Monday, 26 May 2014

Theatre review: Miss Saigon


About: Cameron Mackintosh's acclaimed new production has made its highly anticipated return to the West End, and is breaking box office records.

Since Miss Saigon's sensational record-breaking run at London's Theatre Royal Drury Lane 25 years ago it has played in 300 cities in 15 different languages, winning awards around the world.

This epic musical love story tells the tragic tale of young bar girl Kim, orphaned by war, who falls in love with an American GI called Chris – but their lives are torn apart by the fall of Saigon.




Rating:


The classic musical makes an epic return to the West End


Photo credit: Matthew Murphy

This year marks the 25th anniversary of West End and Broadway sensation Miss Saigon. Combined with the renewed interest in the classics, not in the least thanks to the recent Oscar-winning film adaptation of Les Misérables, and it seems the musical theatre stars are aligned for a successful revival of the tragic love story based on Puccini's opera Madame Butterfly.

The story is this: In 1970s Saigon, at the tail end of the Vietnam War, 17-year-old recently orphaned Kim (Eva Noblezada) works as a bar girl at a sleazy club called 'Dreamland' - which is run by The Engineer (Jon Jon Briones) - when she meets an all-American handsome sergeant by the name of Chris (Alistair Brammer).

They predictably soon fall passionately and hopelessly in love and while the story seems straightforward from there on out, we flash-forward three years into the future and the two lovebirds are no longer together. Kim is still pining after Chris, who has gone back to America and it's unsure whether he'll ever return to Saigon, and is now carrying around a memento of the time with her American man in the form of Tam, their 3-year-old son.


Photo credit: Matthew Murphy

Noblezada, who makes her professional debut in the lead role of Kim, was absolutely sensational. From the moment she opened her mouth we had goosebumps and they never truly left until her final scene. She played Kim equal parts young and vulnerable and mature far beyond her age, and she hit every single note with stunning pitch perfection. She had great chemistry with Brammer's Chris, who also impressed with a powerful musical theatre voice. He did have a few minor misses, but they should hopefully soon be ironed out.

Briones was the other star in the production and he managed to make The Engineer both the comical highlight of the show and also creepy and dark. This sounds contradictory and neigh impossible but Briones makes it work as he oozes charisma and charm, even in his most sinister moments. Interesting to note is that the actor was part of the ensemble in the original London production all those years ago, so for him to now play one of the leads brings his career beautifully full circle.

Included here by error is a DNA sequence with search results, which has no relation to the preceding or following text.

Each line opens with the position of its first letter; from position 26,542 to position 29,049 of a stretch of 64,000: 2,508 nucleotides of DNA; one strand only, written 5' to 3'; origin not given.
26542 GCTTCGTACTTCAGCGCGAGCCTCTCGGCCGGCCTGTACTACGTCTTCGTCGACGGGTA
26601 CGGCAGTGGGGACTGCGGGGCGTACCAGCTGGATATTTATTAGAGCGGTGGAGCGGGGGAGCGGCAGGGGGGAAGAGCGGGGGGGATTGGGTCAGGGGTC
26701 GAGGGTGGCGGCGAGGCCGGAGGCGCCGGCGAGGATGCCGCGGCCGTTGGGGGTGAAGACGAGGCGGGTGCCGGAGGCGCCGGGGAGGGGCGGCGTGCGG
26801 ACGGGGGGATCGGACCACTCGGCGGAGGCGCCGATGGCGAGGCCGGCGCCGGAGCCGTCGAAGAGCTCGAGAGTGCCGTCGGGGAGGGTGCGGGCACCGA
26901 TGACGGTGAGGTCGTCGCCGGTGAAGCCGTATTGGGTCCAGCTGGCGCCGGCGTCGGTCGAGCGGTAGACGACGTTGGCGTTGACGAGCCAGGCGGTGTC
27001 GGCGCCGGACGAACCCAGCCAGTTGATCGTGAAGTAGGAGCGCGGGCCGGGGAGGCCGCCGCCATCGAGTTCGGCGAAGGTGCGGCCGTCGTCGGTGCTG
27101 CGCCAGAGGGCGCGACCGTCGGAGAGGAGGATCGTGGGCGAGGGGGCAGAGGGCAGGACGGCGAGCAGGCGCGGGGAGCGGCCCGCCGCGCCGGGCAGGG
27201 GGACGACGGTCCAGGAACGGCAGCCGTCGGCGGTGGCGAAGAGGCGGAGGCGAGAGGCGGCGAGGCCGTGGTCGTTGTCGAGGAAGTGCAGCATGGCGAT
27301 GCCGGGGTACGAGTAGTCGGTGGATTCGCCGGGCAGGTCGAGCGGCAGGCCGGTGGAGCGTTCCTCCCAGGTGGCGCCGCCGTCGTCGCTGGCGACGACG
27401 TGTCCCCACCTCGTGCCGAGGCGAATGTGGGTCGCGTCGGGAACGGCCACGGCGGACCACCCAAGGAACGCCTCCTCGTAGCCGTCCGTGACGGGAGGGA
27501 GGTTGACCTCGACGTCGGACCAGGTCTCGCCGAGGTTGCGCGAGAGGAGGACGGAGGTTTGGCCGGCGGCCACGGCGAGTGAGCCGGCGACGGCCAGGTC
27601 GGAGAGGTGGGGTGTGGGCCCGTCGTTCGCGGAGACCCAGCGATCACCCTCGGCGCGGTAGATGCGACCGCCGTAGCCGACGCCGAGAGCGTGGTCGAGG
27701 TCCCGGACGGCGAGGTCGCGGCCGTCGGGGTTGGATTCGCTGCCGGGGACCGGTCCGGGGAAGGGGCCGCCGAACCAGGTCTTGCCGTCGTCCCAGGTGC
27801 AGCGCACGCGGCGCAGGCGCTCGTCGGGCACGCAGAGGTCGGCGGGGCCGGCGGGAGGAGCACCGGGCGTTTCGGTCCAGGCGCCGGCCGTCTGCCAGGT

They were surrounded by a strong supporting cast, which was most evident in the large-scale scenes where this epic production wowed the audience with big and bold numbers and (almost) tight choreography. There were moments where we watching the stage with our mouths open as the huge scenes were unfolding in front of our eyes; they weren't like anything we've seen on a London stage before.


Photo credit: Michael Le Poer Trench

The second half of the show wasn't quite as impressive as those first two epic hours. The Engineer had one sensational show-stopping performance with The American Dream, where Briones truly came into his own and which pulled out all the musical theatre stops with jazz-hands, feather-clad showgirls and a giant sparkling Statue of Liberty rising from the stage. And then there was of course the highly anticipated helicopter scene - we will not spoil how it was done but we can say that the spectacle was a feast for the eye.

Other than those two memorable scenes however, there were no stand-out moments or emotional sparks and the shortness of the act made the ending feel somewhat abrupt and premature. We would've liked to have seen Noblezada wow us one more time as she'd been so breathtaking in the first half, but we felt she was given less of a chance to shine towards the end.

Nonetheless, the epic spectacle that is Miss Saigon is big theatre at its very best. While it may lack an emotional punch in its final hour, this was more than made up for by the thrilling spectacle unfolding on the stage. At times it was surreal to think that what we were watching was in actual fact theatre, and not something which was filmed on a much larger scale. Not to mention that having the privilege to see Eva Noblezada in her first professional role is worth the ticket price alone. She is a star in the making and watching her shine on that stage was a humbling experience.

Miss Saigon is playing at the Prince Edward Theatre and is currently taking bookings until April 2015.


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